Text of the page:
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Farm to Fibre To Fashion collection - Porsche Tasmanian Fashion Festival

Written by Lalita Lowe

Creative Director and Designer: Lalita Lowe


Wool: White Gum Wool - 4ply fingering yarn 70% Merino, 30% Silk


Seraphine Dress in Quarrystone: Marilyn Theisel – Handweavers, Spinners and Dyers Guild of Tasmania Inc. – Newnham, Tasmania


Elysia Dress in Natural: Felicity Dawson - Professional Handknitter – Kingston, Tasmania


My intention for this collection is to highlight the stories behind our clothes. It takes a village to create a collection. There are many hands, hearts and resources including time and energy that go into creating something of value. I am so grateful to each of the truly talented people who helped bring this collection to life. The farmer, artisans and craftspeople who understood what I was trying to achieve and collaborated to create this vision.


Everything in this Farm to Fibre to Fashion collection is made of superfine, angelically soft ethical traceable Tasmanian Merino wool. This wool comes from White Gum Wool run by the visionary Nan Bray on her farm in Oatlands Tasmania. The farm is maintained on the principles of regeneration, biodiversity and abundance. The sheep are happy, non mulesed and graze on a diverse range of native weeds and grasses.


It took 122, 794 stitches to create the dress featured in this image, which has been made in two colourways. Marilyn Theisel professional artist, hand knitter and textile artist of Newnham Tasmania, handknitted ‘Seraphine’ the dress in the Quarrystone colour way.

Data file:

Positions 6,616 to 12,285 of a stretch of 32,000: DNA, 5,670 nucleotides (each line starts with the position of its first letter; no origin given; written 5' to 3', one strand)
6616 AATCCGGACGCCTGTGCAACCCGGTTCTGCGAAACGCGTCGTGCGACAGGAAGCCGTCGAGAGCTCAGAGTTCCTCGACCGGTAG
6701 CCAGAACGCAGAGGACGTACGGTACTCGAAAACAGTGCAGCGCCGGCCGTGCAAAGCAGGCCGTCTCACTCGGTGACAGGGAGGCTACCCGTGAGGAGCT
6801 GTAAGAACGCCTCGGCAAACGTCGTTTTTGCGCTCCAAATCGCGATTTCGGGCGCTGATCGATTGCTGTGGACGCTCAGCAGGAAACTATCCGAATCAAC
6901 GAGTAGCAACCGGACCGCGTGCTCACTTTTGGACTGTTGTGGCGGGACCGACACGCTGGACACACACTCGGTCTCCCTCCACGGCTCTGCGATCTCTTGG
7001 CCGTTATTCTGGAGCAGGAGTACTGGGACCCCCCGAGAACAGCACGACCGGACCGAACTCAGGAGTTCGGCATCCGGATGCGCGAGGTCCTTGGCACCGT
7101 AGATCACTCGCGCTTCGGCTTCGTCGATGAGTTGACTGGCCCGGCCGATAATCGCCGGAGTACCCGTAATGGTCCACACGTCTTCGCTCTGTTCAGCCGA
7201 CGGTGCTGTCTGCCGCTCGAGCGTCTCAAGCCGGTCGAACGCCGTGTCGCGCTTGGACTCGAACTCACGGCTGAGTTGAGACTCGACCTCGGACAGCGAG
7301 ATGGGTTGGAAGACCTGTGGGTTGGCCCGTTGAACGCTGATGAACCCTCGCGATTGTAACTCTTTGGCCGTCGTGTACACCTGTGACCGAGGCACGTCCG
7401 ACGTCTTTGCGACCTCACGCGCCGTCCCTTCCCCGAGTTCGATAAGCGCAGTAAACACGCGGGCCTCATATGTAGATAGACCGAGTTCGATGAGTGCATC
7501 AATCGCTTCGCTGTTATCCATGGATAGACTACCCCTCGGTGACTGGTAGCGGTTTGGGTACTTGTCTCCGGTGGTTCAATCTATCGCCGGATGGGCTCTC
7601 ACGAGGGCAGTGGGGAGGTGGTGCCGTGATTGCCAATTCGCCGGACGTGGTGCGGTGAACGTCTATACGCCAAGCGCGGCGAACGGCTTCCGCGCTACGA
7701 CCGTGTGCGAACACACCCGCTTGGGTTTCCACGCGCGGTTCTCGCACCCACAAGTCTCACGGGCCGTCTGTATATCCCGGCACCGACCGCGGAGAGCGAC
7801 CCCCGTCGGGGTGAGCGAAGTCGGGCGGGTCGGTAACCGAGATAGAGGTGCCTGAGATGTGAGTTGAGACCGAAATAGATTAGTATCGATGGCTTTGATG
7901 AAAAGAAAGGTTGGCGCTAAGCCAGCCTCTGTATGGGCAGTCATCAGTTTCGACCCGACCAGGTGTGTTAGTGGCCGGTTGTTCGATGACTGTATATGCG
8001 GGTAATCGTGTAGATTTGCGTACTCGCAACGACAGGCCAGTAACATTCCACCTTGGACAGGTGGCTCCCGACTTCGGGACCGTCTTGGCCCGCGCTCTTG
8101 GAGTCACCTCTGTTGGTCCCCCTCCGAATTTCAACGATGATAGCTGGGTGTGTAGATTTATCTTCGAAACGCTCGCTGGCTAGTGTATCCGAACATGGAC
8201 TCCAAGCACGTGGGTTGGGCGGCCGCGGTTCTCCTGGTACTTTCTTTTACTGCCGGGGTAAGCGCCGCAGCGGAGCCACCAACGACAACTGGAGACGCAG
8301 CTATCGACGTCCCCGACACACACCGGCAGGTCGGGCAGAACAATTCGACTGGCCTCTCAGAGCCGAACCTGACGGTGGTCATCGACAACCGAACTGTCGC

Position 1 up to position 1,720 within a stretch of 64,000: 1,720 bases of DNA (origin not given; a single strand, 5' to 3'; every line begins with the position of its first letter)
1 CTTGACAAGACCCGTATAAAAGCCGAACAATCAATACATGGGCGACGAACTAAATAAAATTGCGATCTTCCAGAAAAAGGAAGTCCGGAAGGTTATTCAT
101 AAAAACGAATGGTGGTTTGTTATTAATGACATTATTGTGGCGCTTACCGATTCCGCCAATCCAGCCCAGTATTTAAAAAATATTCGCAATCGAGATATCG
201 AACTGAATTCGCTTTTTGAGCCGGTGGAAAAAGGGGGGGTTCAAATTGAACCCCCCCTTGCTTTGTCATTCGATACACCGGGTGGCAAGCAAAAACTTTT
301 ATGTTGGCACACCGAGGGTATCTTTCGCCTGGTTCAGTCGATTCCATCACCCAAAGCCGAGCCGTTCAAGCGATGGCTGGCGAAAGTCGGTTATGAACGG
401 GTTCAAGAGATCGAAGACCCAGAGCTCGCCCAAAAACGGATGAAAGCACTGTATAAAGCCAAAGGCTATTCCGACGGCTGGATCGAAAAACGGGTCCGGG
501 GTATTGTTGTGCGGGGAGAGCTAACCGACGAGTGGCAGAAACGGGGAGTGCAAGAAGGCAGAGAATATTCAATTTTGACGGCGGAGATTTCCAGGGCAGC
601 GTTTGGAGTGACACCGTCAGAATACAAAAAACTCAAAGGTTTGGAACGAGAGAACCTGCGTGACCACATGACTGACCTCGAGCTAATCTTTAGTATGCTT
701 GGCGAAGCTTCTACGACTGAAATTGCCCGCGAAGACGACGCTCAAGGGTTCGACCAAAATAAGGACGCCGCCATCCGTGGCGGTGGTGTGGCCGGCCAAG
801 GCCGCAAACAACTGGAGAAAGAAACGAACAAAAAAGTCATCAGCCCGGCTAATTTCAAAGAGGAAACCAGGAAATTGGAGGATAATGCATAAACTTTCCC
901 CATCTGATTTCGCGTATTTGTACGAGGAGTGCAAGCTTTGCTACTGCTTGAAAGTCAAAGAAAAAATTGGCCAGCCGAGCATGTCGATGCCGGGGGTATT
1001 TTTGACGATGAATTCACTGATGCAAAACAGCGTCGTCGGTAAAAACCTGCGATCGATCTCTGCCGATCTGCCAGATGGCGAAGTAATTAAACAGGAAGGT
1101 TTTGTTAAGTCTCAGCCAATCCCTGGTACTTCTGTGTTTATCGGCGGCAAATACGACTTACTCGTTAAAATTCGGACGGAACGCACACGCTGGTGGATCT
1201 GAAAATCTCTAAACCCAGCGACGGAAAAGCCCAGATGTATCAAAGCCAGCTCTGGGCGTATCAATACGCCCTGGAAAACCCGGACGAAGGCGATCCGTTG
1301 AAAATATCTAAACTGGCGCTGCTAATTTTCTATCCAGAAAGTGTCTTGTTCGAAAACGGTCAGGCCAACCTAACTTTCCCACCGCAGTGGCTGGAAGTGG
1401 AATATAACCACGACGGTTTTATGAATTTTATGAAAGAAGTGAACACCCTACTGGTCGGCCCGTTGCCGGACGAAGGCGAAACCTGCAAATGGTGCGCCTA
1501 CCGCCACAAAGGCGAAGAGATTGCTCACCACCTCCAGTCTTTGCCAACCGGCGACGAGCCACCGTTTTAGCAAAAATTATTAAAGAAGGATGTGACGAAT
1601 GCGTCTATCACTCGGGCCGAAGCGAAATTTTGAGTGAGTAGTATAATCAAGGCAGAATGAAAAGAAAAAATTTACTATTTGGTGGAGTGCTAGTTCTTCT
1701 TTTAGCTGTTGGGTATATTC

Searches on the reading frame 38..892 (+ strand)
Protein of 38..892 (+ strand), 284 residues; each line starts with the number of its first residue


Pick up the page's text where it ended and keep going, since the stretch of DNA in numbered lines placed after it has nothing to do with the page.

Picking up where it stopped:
Felicity Dawson, of Kingston, Tasmania, professional textile artist and handknitter, handknitted ‘Elysia’ the dress in white/natural colourway in the image featured.

The petite ‘Eterna’ handbag has been made by Hobart textile artist Lucy Ward who exceeded my expectations of what we could create. We collaborated and I just love the two beautiful handbags which were handmade in the same colourways as the dresses. Hanging from the handle of the handbag are small crochet versions of a tiny threatened species of orchid called the Grassland Greenwood. This little orchid is endemic to Tasmania and is occasionally found on Nan Bray’s farm in Oatlands. The special thing about the crochet orchids is that they are made of the same wool where these orchids are spotted. They also represent biodiversity, a very important topic in the current state of fashion. These beautiful orchids were created by a woman called Anne a crochet artist in Battery Point Hobart. She quickly and skilfully turned the image of the orchids into 3D.


For further information: Lalita Lowe Creative Director, Sustainability Educator Author of It’s Time to Rethink Your Fashion www.lalitalowe.com

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